Writer Pam Coyle

By Pam Coyle

I don’t know how parents do it. Summer camp schedules publish in January or February and they sell out quickly. We don’t even have children and I got stressed out looking at what is available in June.

Nashville Zoo – all camps sold out. Cheekwood – many camps sold out but some spots open, especially for older children. Many sites list camp options but don’t update them, requiring time to go to the website of the organization that sponsors the camps and try to figure it out, or pick up the phone.
The Middle Tennessee YMCA offers camps at multiple sites, but not all branches list them online and even if they do, determining availability isn’t that easy. Local publications, such as Nashville Scene, put out summer camp issues earlier in the year; again, the heavy lifting is sifting through the links to see what has openings.

Did I mention this post is stressing me, a non-parent, out?


Many parents are on top of the game and have their kids’ summer schedules planned – and paid for. Many others are unable to plan so far ahead, let alone pay for weekly camps, especially if they have more than one child.

As a DIY kind of gal, I start thinking – couldn’t a group of like-minded parents get together and create mini camps of their own? Hiking at Radnor or Beaman Park or Long Hunter or the Warner Parks with some topography, flora and fauna and conservation lessons and a picnic lunch. Five parks, five days, a little research, lunch and some snacks.

For older children, free university art museums and galleries (and the Tennesee State Museum) with talks about history, how the art fits into the political, cultural and economic forces of the time, even short artist biographies.

What kid doesn’t love looking at swampy things under a microscope? Most adults I know still love to do it. Talk about what they find and how powerful new microscopes can be.�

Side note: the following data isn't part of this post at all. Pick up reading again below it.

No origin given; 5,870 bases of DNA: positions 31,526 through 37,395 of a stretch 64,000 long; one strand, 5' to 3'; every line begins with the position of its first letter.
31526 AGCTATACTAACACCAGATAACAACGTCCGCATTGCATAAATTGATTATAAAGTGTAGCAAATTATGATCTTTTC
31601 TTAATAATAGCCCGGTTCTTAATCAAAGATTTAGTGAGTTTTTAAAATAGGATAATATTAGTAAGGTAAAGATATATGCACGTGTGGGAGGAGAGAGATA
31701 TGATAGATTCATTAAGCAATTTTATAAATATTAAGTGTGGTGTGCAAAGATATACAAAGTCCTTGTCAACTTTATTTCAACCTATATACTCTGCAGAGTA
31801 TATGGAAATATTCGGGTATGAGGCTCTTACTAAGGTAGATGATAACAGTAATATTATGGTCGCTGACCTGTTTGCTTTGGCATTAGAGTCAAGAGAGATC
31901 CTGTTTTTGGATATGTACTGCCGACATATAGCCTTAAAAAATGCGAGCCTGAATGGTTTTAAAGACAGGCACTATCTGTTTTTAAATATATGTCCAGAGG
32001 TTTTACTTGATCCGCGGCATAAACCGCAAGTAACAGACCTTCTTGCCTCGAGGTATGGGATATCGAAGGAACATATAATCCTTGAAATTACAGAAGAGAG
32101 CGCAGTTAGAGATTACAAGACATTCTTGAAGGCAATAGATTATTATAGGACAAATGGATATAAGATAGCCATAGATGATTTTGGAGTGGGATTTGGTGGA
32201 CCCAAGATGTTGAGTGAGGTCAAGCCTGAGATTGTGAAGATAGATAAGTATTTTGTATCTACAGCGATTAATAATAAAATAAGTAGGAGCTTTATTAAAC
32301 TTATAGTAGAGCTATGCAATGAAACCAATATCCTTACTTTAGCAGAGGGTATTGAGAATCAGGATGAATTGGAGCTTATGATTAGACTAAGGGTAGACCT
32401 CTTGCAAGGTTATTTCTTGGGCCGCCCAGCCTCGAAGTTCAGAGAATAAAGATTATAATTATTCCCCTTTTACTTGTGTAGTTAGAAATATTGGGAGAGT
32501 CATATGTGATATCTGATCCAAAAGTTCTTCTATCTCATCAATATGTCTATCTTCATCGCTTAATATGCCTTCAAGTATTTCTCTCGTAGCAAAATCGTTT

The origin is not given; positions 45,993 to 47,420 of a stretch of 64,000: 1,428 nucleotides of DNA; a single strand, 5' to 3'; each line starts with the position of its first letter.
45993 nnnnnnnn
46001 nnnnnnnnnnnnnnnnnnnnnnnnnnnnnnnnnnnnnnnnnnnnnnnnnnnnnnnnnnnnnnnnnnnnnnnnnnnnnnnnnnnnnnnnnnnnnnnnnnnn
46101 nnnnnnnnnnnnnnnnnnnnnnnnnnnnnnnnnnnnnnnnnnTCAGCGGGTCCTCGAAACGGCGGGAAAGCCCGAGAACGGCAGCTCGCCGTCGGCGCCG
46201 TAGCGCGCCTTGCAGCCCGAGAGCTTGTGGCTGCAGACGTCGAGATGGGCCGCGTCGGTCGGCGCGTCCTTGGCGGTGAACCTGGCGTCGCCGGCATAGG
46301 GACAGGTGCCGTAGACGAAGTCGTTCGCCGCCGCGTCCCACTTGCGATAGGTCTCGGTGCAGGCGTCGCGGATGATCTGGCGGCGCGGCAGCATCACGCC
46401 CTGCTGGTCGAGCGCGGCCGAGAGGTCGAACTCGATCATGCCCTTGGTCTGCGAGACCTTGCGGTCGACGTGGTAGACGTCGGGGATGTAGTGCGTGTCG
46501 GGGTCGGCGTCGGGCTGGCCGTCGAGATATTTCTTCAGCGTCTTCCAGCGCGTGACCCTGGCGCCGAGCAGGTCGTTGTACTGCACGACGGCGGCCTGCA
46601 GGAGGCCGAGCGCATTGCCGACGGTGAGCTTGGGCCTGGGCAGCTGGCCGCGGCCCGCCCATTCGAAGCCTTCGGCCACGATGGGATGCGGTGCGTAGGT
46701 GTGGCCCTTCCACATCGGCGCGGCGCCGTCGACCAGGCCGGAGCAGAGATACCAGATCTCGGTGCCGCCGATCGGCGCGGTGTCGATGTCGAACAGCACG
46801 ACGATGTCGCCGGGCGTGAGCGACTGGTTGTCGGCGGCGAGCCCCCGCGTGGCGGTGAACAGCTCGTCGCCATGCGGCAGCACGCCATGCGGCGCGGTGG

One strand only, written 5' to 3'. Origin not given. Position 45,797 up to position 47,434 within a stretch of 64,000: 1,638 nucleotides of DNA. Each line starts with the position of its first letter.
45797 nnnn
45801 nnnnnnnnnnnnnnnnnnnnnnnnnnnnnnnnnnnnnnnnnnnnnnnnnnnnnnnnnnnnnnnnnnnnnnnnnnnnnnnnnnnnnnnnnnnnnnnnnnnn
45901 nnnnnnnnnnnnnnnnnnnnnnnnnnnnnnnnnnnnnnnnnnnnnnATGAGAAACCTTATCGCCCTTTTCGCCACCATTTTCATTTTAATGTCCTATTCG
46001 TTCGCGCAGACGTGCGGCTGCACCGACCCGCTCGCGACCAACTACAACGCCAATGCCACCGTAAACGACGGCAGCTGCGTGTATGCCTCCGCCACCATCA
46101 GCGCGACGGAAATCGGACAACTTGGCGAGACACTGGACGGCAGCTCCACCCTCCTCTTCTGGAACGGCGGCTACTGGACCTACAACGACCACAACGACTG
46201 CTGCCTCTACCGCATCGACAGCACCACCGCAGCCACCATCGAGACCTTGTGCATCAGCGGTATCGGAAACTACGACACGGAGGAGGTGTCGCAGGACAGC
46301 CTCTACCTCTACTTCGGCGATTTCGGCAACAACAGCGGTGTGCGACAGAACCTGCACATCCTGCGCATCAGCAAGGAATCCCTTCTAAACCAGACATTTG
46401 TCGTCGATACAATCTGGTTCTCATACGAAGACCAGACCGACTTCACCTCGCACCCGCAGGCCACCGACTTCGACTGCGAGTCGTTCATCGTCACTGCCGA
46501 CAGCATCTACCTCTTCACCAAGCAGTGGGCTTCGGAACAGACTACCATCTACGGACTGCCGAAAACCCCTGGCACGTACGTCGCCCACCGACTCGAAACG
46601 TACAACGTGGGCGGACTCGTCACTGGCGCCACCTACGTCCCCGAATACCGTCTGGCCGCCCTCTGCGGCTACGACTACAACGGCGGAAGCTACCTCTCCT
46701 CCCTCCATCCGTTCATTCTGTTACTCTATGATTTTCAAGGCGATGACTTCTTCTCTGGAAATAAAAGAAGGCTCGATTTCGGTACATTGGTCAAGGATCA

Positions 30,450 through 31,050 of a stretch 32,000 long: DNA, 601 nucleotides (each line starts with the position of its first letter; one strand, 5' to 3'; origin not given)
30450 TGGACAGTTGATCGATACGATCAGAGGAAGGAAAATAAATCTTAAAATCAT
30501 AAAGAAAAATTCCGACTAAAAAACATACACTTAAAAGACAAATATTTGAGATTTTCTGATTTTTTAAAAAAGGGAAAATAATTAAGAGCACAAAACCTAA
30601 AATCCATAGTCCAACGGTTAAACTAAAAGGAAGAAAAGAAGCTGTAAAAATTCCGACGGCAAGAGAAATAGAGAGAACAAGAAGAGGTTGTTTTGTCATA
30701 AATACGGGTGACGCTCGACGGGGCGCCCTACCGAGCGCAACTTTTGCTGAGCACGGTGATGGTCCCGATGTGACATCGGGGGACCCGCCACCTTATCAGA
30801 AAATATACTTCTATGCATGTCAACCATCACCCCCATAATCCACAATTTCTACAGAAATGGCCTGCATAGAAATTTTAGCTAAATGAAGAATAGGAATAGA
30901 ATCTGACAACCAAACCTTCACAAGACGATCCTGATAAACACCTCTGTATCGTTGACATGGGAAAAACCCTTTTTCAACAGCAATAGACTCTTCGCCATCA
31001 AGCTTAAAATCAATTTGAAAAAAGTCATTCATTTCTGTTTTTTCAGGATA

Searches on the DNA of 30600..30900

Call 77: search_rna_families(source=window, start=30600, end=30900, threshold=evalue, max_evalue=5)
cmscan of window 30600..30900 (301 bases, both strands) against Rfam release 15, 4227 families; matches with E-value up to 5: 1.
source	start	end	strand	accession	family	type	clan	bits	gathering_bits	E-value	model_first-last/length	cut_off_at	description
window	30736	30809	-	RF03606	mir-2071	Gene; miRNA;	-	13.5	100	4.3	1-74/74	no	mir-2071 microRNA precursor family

I think we can learn something from parents who home school their children and organize experiential learning with similar families. Look for lesson plans online. Put six or eight kids together and make a week of it. Adults take turns, working with vacation schedules or days off. The possibilities are limited only by time, organizational skills and wiliness, but I’m guessing a kid is likely to remember the Nashville Hiking and Nature Lessons Summer Camp that Dad organized for a long, long time. Or the time Steven’s mom took us me to museums and we got to ask questions about the art. Or the time we went to Aunt Sally’s farm and learned about growing corn and soybeans and raising cattle.


Nashville is filled with interesting people who do interesting things, and most of them like to share their passions. For parents who have in-home child care, they can work with their trusted providers on ideas and ground rules.

Getting out of the house is good for everyone.

Do inexpensive, yet official and organized, options exist – especially with June already upon us? I am sure they do, and we’d love to hear about them – both to help parents get through this summer and start thinking ahead for next year.

Q: What should I do to prepare my daughter for being away from home for the first time?

Expert Jennifer Buckelew answers your questions.

All the above information has been reviewed by this week’s expert.